A set is a group of items. We know that
each set of Sentence Completions will be arranged in order of difficulty,
and that ordering should help you strategize.
How does ETS know how difficult its items are? ETS “norms”
its items by inserting potential items in experimental sections.
It notes how many test-takers got them right, how many got them
wrong, how many omitted them, and what all those test-takers’ scaled
scores were. It then constructs new sets from previously “normed”
items, always listing them from “easy” to “hard.” (There might be
some fluctuation—an easier item may come after one of mid-level
difficulty—but in general the trend is easiest to hardest.)
Knowing this fact can help you make judgment calls when
tackling items. If you think you’ve got a good answer for an early-set
item, most likely you’re right. Don’t waste time second-guessing
yourself. However, if you see a seductive choice in a late-set item,
think twice. These items tend to be nastier.
Don’t take the order of difficulty in a set too seriously.
An item’s “difficulty” is a statistical quality based on the test-takers
who encountered that item in an experimental section. It is not an
essential feature of that item. You’re an individual, and just because most test-takers
found an item easy (or hard) doesn’t mean that you will.
So, while order of difficulty can help, you should follow what we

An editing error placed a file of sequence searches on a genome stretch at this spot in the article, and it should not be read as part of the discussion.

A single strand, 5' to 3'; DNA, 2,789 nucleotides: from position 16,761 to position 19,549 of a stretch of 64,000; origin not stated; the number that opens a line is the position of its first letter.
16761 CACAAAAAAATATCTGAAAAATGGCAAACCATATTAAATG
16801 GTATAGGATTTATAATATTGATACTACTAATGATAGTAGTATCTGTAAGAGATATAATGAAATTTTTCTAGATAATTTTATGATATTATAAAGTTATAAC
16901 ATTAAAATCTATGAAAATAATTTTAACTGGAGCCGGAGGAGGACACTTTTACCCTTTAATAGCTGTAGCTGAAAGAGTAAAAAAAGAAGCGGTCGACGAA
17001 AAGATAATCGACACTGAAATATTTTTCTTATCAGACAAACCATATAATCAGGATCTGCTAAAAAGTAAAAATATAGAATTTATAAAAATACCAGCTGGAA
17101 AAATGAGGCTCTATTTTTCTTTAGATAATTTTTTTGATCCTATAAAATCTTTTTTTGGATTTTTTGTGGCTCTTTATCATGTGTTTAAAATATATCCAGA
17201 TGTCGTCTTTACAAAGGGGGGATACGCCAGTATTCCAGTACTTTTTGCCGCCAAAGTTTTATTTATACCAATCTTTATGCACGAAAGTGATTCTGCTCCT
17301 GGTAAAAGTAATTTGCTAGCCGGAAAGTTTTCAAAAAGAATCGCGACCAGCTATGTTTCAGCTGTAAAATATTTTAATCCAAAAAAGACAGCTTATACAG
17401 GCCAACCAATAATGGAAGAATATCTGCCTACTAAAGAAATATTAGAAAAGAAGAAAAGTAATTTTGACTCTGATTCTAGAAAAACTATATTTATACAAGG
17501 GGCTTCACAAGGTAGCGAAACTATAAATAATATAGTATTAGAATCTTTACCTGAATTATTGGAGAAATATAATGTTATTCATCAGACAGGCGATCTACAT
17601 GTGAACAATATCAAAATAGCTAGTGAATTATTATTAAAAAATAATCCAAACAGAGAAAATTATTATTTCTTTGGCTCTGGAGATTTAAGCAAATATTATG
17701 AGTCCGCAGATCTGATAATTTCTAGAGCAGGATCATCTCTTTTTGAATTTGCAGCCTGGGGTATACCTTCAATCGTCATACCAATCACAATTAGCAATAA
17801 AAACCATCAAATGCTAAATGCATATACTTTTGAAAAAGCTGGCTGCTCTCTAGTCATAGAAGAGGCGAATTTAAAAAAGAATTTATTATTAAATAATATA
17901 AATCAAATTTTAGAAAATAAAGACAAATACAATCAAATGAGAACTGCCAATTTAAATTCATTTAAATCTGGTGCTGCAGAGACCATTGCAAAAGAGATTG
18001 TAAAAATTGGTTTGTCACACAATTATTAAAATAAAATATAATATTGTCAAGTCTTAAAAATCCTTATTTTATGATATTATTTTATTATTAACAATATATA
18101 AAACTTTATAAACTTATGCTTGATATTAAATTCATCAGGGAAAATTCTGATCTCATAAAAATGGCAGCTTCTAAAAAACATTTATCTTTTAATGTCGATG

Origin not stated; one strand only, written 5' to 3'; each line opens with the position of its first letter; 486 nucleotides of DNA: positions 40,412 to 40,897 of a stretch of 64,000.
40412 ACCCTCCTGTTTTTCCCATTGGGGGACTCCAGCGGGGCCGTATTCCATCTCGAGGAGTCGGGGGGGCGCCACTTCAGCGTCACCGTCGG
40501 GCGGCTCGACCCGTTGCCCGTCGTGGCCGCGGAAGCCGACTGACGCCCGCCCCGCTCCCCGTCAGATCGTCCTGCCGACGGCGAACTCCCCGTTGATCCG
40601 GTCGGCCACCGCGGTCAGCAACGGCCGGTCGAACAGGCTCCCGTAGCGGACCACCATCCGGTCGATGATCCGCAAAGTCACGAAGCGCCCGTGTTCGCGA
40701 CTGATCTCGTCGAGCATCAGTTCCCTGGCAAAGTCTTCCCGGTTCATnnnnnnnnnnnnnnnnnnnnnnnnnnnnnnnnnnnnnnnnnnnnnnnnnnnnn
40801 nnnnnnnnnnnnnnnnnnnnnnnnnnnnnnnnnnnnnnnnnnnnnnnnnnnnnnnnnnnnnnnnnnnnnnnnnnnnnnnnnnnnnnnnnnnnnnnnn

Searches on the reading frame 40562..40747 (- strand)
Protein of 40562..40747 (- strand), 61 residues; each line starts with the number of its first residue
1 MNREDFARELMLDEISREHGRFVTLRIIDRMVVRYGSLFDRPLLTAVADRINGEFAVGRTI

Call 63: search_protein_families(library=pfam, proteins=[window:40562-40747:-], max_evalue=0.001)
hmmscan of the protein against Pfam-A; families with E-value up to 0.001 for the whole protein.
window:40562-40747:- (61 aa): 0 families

call “Bombing Runs” in order to maximize your points in Sentence
Say your set has ten items. Begin by reading the first
stem. If it seems easy, complete that item and move on to the next
stem. If you encounter a challenging stem, skip that item. (Make
sure to circle the entire item in your test booklet if you skip
it. Also, enter answers in five-item blocks, omitting whichever
you’ve skipped. You don’t want to misgrid your answers.) After you’ve
handled all the items that are easy for you—which may not mean the
first half of the set, especially since you will have prepped for
the exam—return to those items that you feel you could figure out,
given a little more time. Make another Bombing Run, skipping all
of the really tough ones. Repeat your Bombing Runs until time runs
If you approach Sentence Completion sets this way, you
won’t find yourself worrying over item number 3—which should be
easy—for several minutes when you could have answered four other
items. That’s the principal error in standardized test-taking: wasting
time on items you have little chance of getting right. You need
to develop a fine-tuned sense of when to bail out on any given item.
In order to develop this sense, you need to practice. Through practice,
you’ll not only learn more about the test and become an expert at
applying the methods you’ve learned, but you’ll also learn more
about your own strengths and weaknesses. Are two-blank, logic-heavy
Sentence Completions toughest for you? Or is it the one-blank item
that relies heavily on difficult vocabulary? The more you practice,
the more you’ll learn…and the more you’ll know about the test and